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Tuesday, December 27, 2016

Price changes for Thursday, December 29, 2016

Hi to all,

Here's what I have for this week's price changes.

Keep in mind that this week's numbers may be off somewhat as a result of today's missing data. I had to take my "best guess" on spot prices today just based on oil price closure. Six days of this week's data is good however, so the numbers are probably not that far off from the actual that may occur.

*Heating and stove oils show an increase of 2.3 cents a litre.
*Diesel shows an increase of 1.8 cents, and...
*Gasoline shows an added 3.2 cents a litre this week.

Market highlights

Watching and waiting
     While trading in oil was lacklustre over the last week due to Christmas holidays, some data is starting to emerge from the tail end of OPEC and non-OPEC cuts due to be implemented in January. Already, some drillers are back in the field and the latest rig count seems to confirm in no uncertain terms, that they're headed back to take advantage of a hole left in the production of oil.
      I think OPEC has forgotten that just a year and half ago, approval was sought and granted, to oil producers in the US to step up exports if the time and market conditions were ever to allow.
      They did, once the shale boom hit and oil prices remained over $100 US a  barrel.
      This week saw another gain the US rotary rig count with the shale industry adding another 13 rigs to working inventory.
       I'm waiting on further data from the US Energy Information Administration on Thursday that will most likely see another increase in US domestic production, which last week, saw production hit 8.797 million barrels a day.

OPEC production data
      The latest data on total OPEC production on the heels of self-imposed cuts should be available sometime during the first week of January.
       What is also going to be more interesting to watch is to see how much both non-OPEC producers who signed on to cuts and non-OPEC producers out there altogether, are doing to either reign in on production, or actually beginning to produce more to meet the "shortfall" created by OPEC cuts to production.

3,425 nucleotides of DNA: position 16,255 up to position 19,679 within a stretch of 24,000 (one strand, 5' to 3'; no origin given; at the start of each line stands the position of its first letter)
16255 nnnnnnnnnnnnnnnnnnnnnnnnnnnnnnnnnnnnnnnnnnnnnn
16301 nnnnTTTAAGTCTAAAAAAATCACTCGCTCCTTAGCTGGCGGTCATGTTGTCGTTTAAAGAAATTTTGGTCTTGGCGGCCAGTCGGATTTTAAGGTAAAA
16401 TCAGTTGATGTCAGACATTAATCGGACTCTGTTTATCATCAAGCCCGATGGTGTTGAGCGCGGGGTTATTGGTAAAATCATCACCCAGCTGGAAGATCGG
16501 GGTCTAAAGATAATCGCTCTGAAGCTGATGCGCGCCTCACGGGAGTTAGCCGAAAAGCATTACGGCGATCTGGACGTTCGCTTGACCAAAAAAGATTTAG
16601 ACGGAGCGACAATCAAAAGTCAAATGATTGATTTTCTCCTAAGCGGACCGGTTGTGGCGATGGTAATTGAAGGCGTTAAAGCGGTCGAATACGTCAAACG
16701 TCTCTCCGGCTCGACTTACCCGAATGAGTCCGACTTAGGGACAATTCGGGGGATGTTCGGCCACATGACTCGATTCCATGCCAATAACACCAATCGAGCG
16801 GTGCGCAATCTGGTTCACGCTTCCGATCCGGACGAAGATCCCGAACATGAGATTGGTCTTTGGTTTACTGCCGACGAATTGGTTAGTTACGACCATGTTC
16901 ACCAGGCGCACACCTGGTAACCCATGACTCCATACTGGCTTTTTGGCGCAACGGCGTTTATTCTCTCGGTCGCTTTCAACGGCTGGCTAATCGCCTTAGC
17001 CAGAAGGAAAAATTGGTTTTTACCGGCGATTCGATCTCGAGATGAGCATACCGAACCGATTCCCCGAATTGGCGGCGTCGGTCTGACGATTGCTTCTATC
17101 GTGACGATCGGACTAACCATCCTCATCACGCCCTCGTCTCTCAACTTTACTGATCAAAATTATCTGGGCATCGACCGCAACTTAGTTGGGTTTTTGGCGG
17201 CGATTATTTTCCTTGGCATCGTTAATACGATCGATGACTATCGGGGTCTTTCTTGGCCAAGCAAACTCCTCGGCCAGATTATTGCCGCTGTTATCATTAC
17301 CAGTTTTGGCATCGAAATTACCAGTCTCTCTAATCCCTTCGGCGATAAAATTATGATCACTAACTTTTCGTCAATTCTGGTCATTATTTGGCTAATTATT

You have to keep in mind here the simple fact of capitalism in all this equation: a company is supposed to make money for its shareholders and those companies can't do that, or attract investors, with a plan that doesn't show growth. That's going to be an important "motivator" in all this.

       Let's see who comes out on top...

Regards,

George
Twitter @GeorgeMurphyOil
     
    

Tuesday, December 20, 2016

Price changes for Thursday, December 22,2016


Hi to all,



Here’s what I have for price changes for Thursday, December 22,2016.



*Heating and stove oils show an increase of 1.2 cents a litre.

*Diesel fuel shows an increase of 1.6 cents a litre, and

*Gasoline shows an increase of 2.8 cents a litre.



Market highlights



US rotary rig count increases

     US drillers are heading back to the oilfields, and OPEC should be worried...

     While US drilling numbers increasing at a steady pace, this week increasing by another 12 rigs from last week’s increase of 26, others are simply waiting to get “back in” after they get a sense of market and oil price stability. OPEC should show some sense of worry, knowing that there was going to be a measured response against cuts.



US domestic oil output shows a sharp spike upwards

      US domestic oil output also showed a marked response on the heels of last week’s announced cuts. As predicted would happen, US domestic production increased by another 99,000 barrels a day just in the first five days after the announced cuts and the Saturday agreement between OPEC and non-OPEC producers.

      One would easily interpret that increase with an immediate impact on prices. While not an extremely large increase, it’s still early in the going. Expect to see more players to enter the market with oil up a rough $2 US on the week.

       The most likely reason for the spike in output was the simple fact that fields which had initially been shut down as a result of the June ’15 price collapse. With oil production hitting 9.6 million barrels that month, US domestic has just hit 8.797 million barrels a day since in comparison.

        But OPEC should be aware that there a re a lot of closed off spigots that can be turned on real quick if oil gets much higher.



         That’s it for this week, with all this coming from me with a “Merry Christmas” along with the “warmest” of holiday wishes!



Regards,



George Murphy

Twitter @GeorgeMurphyOil

Wednesday, December 14, 2016

Price changes for Thursday, December 15, 2016


Hi to all,

Here's what I have for this week's price changes, keeping in mind that the winter blending may throw off Diesel and Heating/stove oils a little from the actual that may occur.